When I try to move my leg muscles, every single other muscle in my body tightens up. My arms clench up. My fists clench up. My abs clench up. I can't control it. To me, almost everything feels the same, except there's a tingling all over my body most of the time. My muscles spasm. They'll tighten up, and my hands will shake. I can feel a pinch. I can feel when someone lightly brushes my leg. But I can't feel temperature, hot and cold on my feet. My hands are my weakest. My dexterity in my hands is awful, and I typically use a stylus to text with or type with.
I miss my independence. I feel like a child. I lived with my parents for a while, but I moved into an apartment with a caretaker. I had to live with the caretaker, and they dictated when I had to go to bed. It was better living on my own with my caretaker because they were young and allowed me more freedom, but I'm back living with my parents now.
I miss working. I miss being able to dress myself. I miss having a choice of what time I get up, what time I go to bed, how I want to do my makeup. I miss riding a bicycle. I miss driving. Oh, my God! I miss driving, listening to music on the radio, and smoking a cigarette! I miss men's stares when I walk into a room. I miss the simple things the most: walking to the fridge to get a drink. Stretching when I wake up in the morning. Turning the pages of a real book, feeling the paper against my fingers. Grocery shopping. Handwriting things.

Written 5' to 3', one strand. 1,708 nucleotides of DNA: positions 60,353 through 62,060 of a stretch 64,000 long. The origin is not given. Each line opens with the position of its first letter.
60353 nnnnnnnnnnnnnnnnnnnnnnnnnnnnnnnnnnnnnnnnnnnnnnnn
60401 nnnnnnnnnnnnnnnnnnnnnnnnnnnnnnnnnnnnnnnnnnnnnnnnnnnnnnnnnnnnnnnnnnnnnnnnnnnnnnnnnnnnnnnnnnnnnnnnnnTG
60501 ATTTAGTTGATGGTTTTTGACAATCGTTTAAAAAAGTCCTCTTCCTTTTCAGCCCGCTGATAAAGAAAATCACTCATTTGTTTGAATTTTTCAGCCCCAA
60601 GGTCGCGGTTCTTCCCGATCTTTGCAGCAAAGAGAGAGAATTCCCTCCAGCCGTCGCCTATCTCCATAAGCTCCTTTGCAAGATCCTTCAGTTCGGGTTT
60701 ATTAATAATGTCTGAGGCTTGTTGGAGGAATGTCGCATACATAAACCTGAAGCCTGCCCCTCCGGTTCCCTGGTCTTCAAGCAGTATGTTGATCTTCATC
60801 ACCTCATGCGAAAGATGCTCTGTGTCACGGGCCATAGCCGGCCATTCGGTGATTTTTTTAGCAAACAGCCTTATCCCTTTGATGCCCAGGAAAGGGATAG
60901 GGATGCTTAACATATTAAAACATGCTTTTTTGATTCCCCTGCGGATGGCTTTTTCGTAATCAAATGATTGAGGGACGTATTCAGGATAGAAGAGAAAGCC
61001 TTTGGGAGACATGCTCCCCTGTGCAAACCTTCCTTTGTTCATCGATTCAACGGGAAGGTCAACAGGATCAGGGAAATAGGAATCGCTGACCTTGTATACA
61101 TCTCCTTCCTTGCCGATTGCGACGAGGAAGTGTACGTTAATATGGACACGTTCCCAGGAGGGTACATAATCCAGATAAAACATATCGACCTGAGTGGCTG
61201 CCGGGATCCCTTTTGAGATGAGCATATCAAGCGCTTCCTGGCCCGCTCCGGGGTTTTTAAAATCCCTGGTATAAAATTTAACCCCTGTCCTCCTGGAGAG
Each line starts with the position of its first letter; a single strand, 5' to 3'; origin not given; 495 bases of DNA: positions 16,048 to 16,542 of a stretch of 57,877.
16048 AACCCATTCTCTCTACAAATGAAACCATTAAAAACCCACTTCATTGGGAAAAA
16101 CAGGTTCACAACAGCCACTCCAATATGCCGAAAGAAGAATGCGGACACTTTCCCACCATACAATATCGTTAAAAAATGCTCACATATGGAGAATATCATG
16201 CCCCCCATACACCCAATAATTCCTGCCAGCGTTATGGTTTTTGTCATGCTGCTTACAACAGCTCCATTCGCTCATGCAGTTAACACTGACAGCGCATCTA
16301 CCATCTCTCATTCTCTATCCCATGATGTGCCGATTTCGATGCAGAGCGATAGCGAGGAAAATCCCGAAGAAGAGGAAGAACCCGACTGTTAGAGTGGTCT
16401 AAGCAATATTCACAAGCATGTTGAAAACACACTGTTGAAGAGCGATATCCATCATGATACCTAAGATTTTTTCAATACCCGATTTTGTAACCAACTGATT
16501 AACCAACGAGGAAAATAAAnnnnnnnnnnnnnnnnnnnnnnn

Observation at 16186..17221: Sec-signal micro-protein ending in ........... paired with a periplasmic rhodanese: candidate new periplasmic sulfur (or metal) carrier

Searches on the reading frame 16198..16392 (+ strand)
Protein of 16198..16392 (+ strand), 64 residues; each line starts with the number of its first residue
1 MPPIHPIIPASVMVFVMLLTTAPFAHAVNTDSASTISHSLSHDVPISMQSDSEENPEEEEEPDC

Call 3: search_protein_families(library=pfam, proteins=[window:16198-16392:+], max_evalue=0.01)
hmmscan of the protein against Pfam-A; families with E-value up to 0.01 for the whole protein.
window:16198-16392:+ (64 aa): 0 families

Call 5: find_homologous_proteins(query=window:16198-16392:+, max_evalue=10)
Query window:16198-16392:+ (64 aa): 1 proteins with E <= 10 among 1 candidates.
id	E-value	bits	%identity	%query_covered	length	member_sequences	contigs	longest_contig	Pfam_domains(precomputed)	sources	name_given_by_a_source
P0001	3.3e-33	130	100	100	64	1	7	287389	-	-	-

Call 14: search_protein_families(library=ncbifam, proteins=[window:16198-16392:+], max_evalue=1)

I fantasize about cleaning. That's one of the things I miss the most. I fantasize about it. I would use old-school Comet to clean my bathroom, and I fantasize about doing that again. Scrubbing. I fantasize about washing dishes, and the way it felt, and the way the soap lathered up. I fantasize about using Clorox wipes to wipe down the toilet. I fantasize about the smells, about doing laundry, about folding sheets, folding clothes. I fantasize about riding bicycles and walking up the stairs. But I can't remember what it feels like to walk. I can remember what it feels like to walk up the stairs or to ride a bicycle. But I can't remember what it feels like to walk. I asked my therapist about that, and he said that when you walk, you're not thinking about it.
I told my therapist once: "I miss having control over my life." And he said: "Name one person who has control over their life." I said: "My mom, my sister, my brother. They get to pick out what they want to wear and where they want to go." He said: "You're talking about independence. No one has control. You wake up thinking your car will start tomorrow, you wake up thinking you're going to see your kids, you wake up thinking your wife is not going to be diagnosed with terminal cancer." That made me think. That's true.